The antidiabetic drug troglitazone protects against PrP (106‑126)‑induced neurotoxicity via the PPARγ‑autophagy pathway in neuronal cells.

Molecular Medicine Reports
Ji-Hong MoonSang-Youel Park

Abstract

Prion diseases, which involve the alteration of cellular prion protein into a misfolded isoform, disrupt the central nervous systems of humans and animals alike. Prior research has suggested that peroxisome proliferator‑activator receptor (PPAR)γ and autophagy provide some protection against neurodegeneration. PPARs are critical to lipid metabolism regulation and autophagy is one of the main cellular mechanisms by which cell function and homeostasis is maintained. The present study examined the effect of troglitazone, a PPARγ agonist, on autophagy flux in a prion peptide (PrP) (106‑126)‑mediated neurodegeneration model. Western blot analysis confirmed that treatment with troglitazone increased LC3‑II and p62 protein expression, whereas an excessive increase in autophagosomes was verified by transmission electron microscopy. Troglitazone weakened PrP (106‑126)‑mediated neurotoxicity via PPARγ activation and autophagy flux inhibition. A PPARγ antagonist blocked PPARγ activation as well as the neuroprotective effects induced by troglitazone treatment, indicating that PPARγ deactivation impaired troglitazone‑mediated protective effects. In conclusion, the present study demonstrated that troglitazone protected primary neuronal cells...Continue Reading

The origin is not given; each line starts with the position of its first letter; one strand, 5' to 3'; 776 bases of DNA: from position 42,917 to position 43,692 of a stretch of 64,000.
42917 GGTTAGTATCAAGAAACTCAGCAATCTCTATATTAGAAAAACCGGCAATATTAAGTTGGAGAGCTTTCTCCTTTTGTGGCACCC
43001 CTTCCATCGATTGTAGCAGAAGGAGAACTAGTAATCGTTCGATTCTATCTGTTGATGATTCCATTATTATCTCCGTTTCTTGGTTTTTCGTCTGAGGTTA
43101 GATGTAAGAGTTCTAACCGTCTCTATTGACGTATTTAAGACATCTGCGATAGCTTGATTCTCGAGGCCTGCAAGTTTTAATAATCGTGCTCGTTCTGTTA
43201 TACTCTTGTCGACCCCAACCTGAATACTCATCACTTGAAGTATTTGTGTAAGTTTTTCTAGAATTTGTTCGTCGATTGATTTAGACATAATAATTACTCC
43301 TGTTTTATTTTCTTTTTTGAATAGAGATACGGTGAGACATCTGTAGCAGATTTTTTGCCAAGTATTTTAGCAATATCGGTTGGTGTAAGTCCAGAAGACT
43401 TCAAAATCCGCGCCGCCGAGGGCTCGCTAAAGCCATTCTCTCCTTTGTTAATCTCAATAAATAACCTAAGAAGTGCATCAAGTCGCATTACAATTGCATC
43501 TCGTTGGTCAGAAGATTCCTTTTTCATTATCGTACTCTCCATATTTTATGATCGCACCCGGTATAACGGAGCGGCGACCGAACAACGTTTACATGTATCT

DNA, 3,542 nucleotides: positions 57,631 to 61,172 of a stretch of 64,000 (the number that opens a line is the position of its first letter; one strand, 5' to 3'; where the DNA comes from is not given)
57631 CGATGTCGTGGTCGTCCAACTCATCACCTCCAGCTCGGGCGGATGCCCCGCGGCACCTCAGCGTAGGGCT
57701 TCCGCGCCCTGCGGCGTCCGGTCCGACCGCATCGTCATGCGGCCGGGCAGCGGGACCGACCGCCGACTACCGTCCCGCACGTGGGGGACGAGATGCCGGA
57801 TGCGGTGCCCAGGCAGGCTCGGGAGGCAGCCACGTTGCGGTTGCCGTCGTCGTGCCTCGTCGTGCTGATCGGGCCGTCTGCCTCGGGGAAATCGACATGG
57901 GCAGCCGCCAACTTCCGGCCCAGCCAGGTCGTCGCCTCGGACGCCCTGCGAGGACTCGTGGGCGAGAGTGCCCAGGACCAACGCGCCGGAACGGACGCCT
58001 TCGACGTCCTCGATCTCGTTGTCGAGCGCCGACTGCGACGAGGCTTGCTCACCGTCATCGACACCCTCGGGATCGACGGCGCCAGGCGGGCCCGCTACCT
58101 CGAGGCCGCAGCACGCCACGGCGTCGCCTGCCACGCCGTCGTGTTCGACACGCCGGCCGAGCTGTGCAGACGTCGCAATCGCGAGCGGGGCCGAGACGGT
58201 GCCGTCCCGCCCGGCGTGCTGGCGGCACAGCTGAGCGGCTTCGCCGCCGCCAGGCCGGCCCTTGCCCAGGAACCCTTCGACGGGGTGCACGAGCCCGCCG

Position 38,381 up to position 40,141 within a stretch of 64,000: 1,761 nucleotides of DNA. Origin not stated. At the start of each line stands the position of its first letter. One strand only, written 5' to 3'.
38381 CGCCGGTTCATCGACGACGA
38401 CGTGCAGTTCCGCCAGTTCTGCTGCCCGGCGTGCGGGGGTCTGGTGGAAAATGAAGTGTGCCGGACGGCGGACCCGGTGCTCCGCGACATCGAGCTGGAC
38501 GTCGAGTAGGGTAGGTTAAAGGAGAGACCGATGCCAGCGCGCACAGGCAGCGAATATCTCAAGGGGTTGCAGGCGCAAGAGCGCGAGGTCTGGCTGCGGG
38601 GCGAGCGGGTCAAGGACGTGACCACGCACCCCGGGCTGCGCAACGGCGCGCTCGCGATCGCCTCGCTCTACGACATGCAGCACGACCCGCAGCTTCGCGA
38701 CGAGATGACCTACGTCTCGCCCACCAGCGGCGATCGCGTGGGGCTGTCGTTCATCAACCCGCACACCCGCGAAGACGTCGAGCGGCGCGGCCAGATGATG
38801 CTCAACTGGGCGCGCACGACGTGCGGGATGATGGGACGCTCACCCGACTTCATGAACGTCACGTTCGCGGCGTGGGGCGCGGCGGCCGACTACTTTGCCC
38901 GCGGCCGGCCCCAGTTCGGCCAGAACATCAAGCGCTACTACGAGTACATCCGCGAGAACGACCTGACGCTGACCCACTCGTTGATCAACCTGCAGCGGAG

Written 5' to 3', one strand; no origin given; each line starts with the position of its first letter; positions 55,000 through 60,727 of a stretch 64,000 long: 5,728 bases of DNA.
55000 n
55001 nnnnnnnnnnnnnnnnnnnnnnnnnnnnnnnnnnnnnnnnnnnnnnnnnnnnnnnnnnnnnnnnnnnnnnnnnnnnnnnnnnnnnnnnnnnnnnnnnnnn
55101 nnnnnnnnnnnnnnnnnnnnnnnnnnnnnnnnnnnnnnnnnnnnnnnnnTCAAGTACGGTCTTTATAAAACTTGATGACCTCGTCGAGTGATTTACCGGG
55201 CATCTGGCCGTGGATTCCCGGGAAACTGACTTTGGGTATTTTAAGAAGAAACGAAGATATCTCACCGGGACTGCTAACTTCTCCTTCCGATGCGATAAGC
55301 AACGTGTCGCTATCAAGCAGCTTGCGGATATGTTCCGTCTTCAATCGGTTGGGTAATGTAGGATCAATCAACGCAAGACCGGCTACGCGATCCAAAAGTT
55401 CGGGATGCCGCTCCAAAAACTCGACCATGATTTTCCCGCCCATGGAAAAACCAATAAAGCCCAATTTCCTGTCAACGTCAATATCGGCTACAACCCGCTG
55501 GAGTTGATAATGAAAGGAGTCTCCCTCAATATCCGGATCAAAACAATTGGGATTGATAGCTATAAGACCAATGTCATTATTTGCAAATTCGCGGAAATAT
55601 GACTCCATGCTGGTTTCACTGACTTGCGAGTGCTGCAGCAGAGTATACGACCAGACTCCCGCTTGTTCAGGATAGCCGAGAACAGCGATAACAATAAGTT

Related Concepts

Autophagy
Western Blotting
Cell Death
Nerve Degeneration
Neurons
Peptides
Research
P62 peptide
Prion Diseases
PPAR gamma

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